It starts with World War II with Nazi Germany developing its rockets at Peenemünde, on the island of Usedom in the Baltic Sea under Von Braun.
In France, German sonderbauten (special constructions) appeared along the English Channel from Cotentin in Normandy to Pas-de-Calais, built by prisoners from the concentration camps.
June 13 1944 saw the V1 flying bomb offensive against London start in earnest. I remember my parents talking about the ‘doodle bugs’, pilotless winged bombs that flew rapidly until they ran out of fuel. The silence as the engine stopped was the terrifying moment; within seconds it would land and that would usually be it. There were moments of relief; my parents remember neighbours rushing into the street where an unexploded bomb had landed, picking it up and taking it off to the park before calling the bomb squad to remove it.
In summer 1943 the RAF discovered and bombed Peenemünde, leading to the construction of La Coupole by deportees from Buchenwald.
There’s a lot of information about the technology used to make the weapons, but done so effectively that you learn without knowing it. Films and interactive exhibits take you through the processes; models show you what they looked like. It’s a seductive tale, leaving me marveling at the genius of making the bombs and horrified at the uses to which they were put.
By 1943 the Black Projects amounted to total war against the enemies of the Third Reich. From June 13th to September 1st, 1944 V1s were launched against London.
This section also tells the story of the American development through the Manhattan Project of the atomic bomb, the ‘Little Boy’ dropped with such devastating effect on Hiroshima and Nagasaki on August 6th and 9th, 1945.
The Conquest of Space 1945-1969
The conquest of space has some extraordinary films about the space race between Russia and the USA, starting with the acquisition of the German engineers and developers like Werner von Braun. Coming to mind immediately was the scene in the film The Right Stuff . “Their Germans are better than our Germans” remarked an American politician.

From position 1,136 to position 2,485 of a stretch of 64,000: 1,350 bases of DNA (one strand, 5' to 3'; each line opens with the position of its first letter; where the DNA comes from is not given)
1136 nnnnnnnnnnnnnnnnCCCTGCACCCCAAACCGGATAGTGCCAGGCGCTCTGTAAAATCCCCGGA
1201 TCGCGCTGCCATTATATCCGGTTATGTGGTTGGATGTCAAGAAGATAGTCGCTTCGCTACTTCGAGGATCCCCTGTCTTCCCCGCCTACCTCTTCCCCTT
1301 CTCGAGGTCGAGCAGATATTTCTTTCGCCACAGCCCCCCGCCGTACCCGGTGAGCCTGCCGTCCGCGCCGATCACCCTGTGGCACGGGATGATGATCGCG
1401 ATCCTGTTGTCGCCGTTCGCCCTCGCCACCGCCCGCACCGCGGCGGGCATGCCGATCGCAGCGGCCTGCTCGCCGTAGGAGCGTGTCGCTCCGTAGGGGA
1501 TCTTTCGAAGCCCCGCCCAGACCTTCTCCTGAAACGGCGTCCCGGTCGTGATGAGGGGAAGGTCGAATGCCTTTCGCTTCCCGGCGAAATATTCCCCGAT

The films and exhibits take you through the Space Race, again with the rockets, the technology and some fabulous images from NASA and from Star City in Moscow. They show Sputnik, the first space ship and personalities like Yuri Gagarin, the first man in space, and Alan Shepard, the first American astronaut.
Centre d’Histoire et de memoire du Nord-Pas-de-Calais
Rue André Clabaux
Tel: +33 (0)3 21 12 27 27
Open July & Aug 10am-7pm, September to June 9am-6pm
Closed Dec 25, Jan 1; Jan 7-20
Admission Adult €10 euros, child 6 to 16 years old €7, family of 2 adults and one child 22€
Pick up an audio guide in your language (free with admission) which turns on automatically beside each exhibit. The audio guide also works for the films, giving you whichever language you choose.
There is a free car park at the site and a café.
Getting to La Coupole
There is a shuttle bus service between Saint-Omer and La Coupole. Check it here.
The 3D Plantetarium is right beside La Coupole and offers timed sessions. It’s worth doing this with a visit to La Coupole. Films include: Dream to Fly; Lucia, the secret of shooting stars; Space Next, a 3D animated session (in French only); Polaris; To Space and Back, and Dynamic Earth. Check the website to see which you want to see; they are aimed at different age groups.
There is a charge for each Planetarium show. Check here for details.
For an expert review of La Coupole with technical details on the rockets, read Mech Traveller’s review of La Coupole.